Food—Peruvian food is good—fresh tasty veggies, sometimes lots of meat, usually a first course soup, more than a little heavy on carbs since most meals include at least rice and potatoes and often bread too. Sometimes more than one type of potato. I typically eat the set price meal if offered in restaurants—at least since my first few days of honoring my body’s adjustment to altitude, when you’re not supposed to eat much and should avoid alcohol and coffee. This usually runs between $3 and $5 and features 3 courses. Today I lunched at Chomba, which was recommended as a most typical local place by my free walking tour guide. It’s one of those places where you enter a courtyard, this one complete with woman hanging a ton of wash, and stumble around until you figure out where to go. I tried to find a delicate way to approach the lamb ribs my waiter recommended, but then decided I could still win the most lady-like-gringa award even slathered in lamb fat up to my elbows, since I was the only gringa in the place. The best part was the band—2 guitars (also singers) and an accordion. Every song sounded exactly the same but had that haunting quick change between major and minor key that always does it for me.
windy day at Olly
Cusco was the center of the Inca kingdom until the Spanish took over in 1536. (They are still resentful here.) The town (today about a half million) is filled with fascinating detritus from that period, the colonial period that followed and it’s surrounded by ruin sites, the ultimate being Machu Picchu.

The morning I went to MP (which for me, began with a restless night and running down the hill by my guest house at 4:45 am to wait for one of the first departing busses. (5:35) It’s dark, there are plenty of people already in line, and luckily it’s not as cold as I had feared. As a single, I get to fill in an orphaned seat in an earlier bus than my position would have afforded me.

My seatmate is a quiet teenaged boy. We ride in silence until the little we can make out from the bus window is too amazing not to oo and ah aloud. He’s the first Paraguayan I’ve ever met. We agree that the threads of fog weaving in and out of these huge peaks in the bluish pre-dawn sky is too much for our pathetic cameras. We’ll just have to remember the mystery and excitement, not to mention the hairpin switchbacks.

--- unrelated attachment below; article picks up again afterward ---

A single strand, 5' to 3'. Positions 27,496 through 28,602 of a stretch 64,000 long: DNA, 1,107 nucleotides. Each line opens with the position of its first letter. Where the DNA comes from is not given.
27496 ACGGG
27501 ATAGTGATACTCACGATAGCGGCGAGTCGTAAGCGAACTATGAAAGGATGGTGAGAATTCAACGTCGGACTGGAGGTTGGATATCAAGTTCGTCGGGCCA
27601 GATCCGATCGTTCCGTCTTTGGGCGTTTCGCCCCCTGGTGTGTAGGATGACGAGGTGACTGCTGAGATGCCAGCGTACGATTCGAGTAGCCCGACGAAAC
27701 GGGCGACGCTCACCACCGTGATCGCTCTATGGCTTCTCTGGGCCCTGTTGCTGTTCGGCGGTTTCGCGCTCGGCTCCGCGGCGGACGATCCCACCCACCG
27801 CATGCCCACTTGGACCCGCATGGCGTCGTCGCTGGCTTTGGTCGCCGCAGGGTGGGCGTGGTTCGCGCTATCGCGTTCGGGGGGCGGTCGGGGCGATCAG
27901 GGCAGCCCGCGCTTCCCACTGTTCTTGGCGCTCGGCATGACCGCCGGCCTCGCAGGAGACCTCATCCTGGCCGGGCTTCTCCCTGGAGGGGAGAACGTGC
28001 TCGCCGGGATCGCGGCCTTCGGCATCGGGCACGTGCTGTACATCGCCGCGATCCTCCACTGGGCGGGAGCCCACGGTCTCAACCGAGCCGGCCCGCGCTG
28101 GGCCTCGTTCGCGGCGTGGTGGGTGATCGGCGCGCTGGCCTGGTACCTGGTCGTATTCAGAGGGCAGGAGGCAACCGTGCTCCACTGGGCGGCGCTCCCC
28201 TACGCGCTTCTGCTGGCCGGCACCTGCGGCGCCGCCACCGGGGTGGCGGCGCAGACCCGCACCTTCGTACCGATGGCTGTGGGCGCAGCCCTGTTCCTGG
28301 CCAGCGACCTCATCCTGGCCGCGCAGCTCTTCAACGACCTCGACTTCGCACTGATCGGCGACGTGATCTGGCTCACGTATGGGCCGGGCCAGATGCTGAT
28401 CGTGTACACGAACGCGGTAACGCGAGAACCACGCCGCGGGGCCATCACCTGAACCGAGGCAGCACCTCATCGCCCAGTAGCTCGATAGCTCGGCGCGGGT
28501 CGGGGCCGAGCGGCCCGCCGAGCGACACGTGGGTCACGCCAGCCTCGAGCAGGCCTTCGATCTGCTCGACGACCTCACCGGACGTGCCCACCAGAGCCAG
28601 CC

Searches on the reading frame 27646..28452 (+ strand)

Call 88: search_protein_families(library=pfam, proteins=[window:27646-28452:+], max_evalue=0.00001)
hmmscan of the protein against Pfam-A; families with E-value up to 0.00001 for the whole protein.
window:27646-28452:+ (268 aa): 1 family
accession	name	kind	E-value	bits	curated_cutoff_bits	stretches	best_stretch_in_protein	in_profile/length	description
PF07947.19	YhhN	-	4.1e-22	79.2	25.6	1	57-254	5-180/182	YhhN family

MP 4
This mysterious fog continued for the morning. While it wasn’t ideal for photos at MP, it was extremely commanding, dramatic and beautiful. We had rain on and off throughout the day—but mostly light to heavier sprinkles and not discouraging for those of us with plastic ponchos in tow (coming from Portland is always helpful.) I was very uninspired by the guide part of my visit—not necessary and a peculiar use of our time together—but I had many many hours to walk, climb, revisit, run into all my Cusco buddies, nap in the sun, read and re-wander. Walking even just a few feet in any direction presented me with a completely different view and seemingly, a different place over and over again. In the glowing sun of the afternoon (when most of the people cleared out—delightfully) the llamas came to graze and the warm smell of llama shit again changed the whole experience–I mean that in a good way. And face it, what Oregonian doesn’t relate to people who worship the sun?
When I finally took the bus down the hill to the weird little town of Aguas Caliente, I had an early dinner and then ran into all my buds as we moved into happy hour Pisco sours. Then back to the train, running into my seatmates from the train trip up (Portugese) and away.
Well that’s plenty for now. Off to Lake Titicaca soon—yes that’s a real name–remember when we studied it in 3d grade? It’s the highest navigable lake in the world and home to different indigenous peoples.